How to find out if a paedophile or rapist lives on your street using Sarah’s Law

TEN years ago a law was introduced which allows people living in England or Wales to find out if a paedophile or rapist lives on their street.

Its namesake is eight-year-old Sarah Payne, who was abducted and murdered by a convicted paedophile near her grandfather’s home in West Sussex, back in 2000.

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Sarah Payne was abducted and murdered in 2000[/caption]

What happened to Sarah Payne?

Sarah’s Law is a law borne from tragedy. 

Sarah Payne was just eight-years-old when paedophile Roy Whiting snatched her when she was out playing with her siblings in Kingston Gorse.

She was walking back to her grandfather’s home along a country road after playing hide and seek in a cornfield when she disappeared.

After 17 days of searching her body was found in a field near Oulborough, around 15 miles from where she disappeared in Kingston Gorse.

Sarah’s brother Lee — now 30 and a father of one — was 13 when he ran to look for Sarah and saw killer Roy Whiting’s van speeding off.

Whiting lived in a seafront flat in Littlehampton, which was around five miles from the lane from which Sarah disappeared.

He had previously abducted and sexually assaulted an eight-year-old girl, and had served a four-year prison sentence for his crime. 

Police identified him as a suspect early on in their investigation, and almost a year on, in February 2001, Whiting was charged with Sarah’s kidnapping and murder.

PA:Press Association

Whiting had previously abducted and sexually assaulted an eight-year-old girl before Payne’s disappearance[/caption]

He was convicted and sentenced by a jury in December of that year, and was handed a life sentence in prison. 

He would be eligible for parole when he was 82.

Who created Sarah’s law?

Sarah’s mum, Sarah Payne, worked tirelessly following her daughter’s death to advocate for child safety and campaign for the Government to bring in improved protection measures.

Stricken by grief after the disappearance of her daughter, Payne worked to have Sarah’s Law brought into legislation. 

“Sarah’s Law” requires the police to make information about local sex offenders available to the public.

Police will reveal details confidentially to the person most able to protect the child (usually parents, carers or guardians) if they think it is in the child’s interests.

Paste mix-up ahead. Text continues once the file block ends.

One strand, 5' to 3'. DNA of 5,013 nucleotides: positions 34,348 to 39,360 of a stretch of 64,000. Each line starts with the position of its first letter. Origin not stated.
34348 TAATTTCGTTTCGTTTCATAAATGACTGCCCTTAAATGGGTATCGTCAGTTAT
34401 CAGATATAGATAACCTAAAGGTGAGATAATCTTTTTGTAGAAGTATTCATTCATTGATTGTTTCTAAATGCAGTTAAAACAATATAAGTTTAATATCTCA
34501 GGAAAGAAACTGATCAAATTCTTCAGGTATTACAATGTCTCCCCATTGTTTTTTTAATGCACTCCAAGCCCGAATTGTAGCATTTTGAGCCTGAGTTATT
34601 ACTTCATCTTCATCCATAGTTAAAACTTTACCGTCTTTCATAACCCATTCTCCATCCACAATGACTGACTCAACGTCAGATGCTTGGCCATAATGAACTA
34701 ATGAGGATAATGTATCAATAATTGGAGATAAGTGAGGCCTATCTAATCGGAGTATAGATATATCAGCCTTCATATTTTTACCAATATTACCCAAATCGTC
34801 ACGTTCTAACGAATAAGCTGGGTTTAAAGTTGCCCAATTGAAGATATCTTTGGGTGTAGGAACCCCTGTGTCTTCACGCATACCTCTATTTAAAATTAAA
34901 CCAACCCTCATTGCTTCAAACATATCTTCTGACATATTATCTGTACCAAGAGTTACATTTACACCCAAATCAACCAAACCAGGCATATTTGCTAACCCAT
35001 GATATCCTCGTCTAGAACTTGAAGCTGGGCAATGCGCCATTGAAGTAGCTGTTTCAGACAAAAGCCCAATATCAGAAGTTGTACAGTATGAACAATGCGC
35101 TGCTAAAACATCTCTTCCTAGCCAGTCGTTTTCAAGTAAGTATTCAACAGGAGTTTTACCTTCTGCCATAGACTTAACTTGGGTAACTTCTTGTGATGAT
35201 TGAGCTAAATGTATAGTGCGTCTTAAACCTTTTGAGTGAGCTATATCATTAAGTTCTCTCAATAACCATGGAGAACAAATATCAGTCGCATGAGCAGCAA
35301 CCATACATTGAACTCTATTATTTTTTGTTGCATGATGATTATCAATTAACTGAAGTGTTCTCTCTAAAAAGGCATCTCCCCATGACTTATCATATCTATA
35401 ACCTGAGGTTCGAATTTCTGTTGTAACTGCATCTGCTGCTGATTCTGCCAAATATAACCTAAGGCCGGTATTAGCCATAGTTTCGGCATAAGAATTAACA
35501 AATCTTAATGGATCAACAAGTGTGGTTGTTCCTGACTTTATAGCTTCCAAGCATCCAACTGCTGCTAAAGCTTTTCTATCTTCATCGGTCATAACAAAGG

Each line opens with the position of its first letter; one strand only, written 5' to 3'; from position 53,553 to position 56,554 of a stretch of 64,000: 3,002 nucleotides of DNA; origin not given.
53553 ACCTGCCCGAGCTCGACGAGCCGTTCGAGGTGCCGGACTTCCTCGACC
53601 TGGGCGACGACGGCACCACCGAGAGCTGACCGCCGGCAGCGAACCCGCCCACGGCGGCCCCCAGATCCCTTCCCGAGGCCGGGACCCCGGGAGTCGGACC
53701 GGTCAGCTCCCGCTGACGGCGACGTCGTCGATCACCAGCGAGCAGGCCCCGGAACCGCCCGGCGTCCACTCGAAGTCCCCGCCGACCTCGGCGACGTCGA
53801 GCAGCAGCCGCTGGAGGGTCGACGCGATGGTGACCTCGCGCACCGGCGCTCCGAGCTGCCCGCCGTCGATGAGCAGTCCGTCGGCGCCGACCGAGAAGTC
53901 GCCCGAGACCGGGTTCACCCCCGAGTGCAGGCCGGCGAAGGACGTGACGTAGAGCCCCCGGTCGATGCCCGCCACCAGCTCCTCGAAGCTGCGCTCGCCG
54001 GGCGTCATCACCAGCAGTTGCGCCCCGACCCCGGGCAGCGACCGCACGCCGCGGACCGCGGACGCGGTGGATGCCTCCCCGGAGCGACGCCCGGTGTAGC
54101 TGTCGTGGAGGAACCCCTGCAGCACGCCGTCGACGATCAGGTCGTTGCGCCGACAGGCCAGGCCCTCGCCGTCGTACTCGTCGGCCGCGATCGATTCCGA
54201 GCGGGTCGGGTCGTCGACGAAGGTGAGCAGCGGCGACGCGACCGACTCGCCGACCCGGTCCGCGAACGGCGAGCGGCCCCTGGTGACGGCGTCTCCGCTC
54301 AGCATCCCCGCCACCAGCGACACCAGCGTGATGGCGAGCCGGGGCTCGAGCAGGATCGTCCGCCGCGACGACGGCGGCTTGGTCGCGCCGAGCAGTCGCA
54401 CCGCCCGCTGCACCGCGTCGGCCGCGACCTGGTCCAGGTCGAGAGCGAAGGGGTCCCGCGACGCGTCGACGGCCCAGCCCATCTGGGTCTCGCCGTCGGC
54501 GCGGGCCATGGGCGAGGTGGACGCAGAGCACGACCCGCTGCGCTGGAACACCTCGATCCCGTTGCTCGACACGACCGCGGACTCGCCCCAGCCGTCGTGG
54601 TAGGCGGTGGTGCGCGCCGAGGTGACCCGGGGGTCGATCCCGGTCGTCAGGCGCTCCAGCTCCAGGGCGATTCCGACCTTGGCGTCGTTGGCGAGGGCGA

The scheme was piloted in four police areas in 2008 and in August 2010 the Home Office announced that it would be rolled out across all 43 police areas in England and Wales.

PA:Press Association

“Sarah’s Law” requires the police to make information about local sex offenders available to the public[/caption]

The law is formally known as the Child Sex Offenders Disclosure Scheme.

Scotland run a similar nationwide scheme called Keeping children safe which allows parents, carers and guardians of children under 18 years old to ask the police if someone who has contact with their child has a record for sexual offences against children, or other offences that could put that child at risk.

No such scheme is formally available in Northern Ireland. However, information on sex offenders can be, and is, shared in a controlled way by the police where necessary for the purposes of child protection or risk management.

Payne was later awarded an MBE by the Queen for her victim advocacy and child protection work.

She later penned a book, called A Mother’s Story, about her life and her daughter’s death, and co-founded Phoenix Chief Advocates.

Today, the group helps those victimised by paedophile crimes, challenges the institutional anti-victim prejudice, and helps people with PTSD.

PA:Press Association

Sarah’s mum, Sarah Payne, worked tirelessly following her daughter’s death to advocate for child protection[/caption]

Who goes on the Sex Offenders’ Register?

A range of actions and offences can get someone placed on the official Sex Offenders’ Register.

Someone could get placed onto the list for smacking a girl on the bottom when she walked past them on the street.

In other cases, the register can unmask dangerous convicted sex predators.

A Sun probe of police figures in 2018 found at least 167 cases the year prior where people were seen as a potential threat.

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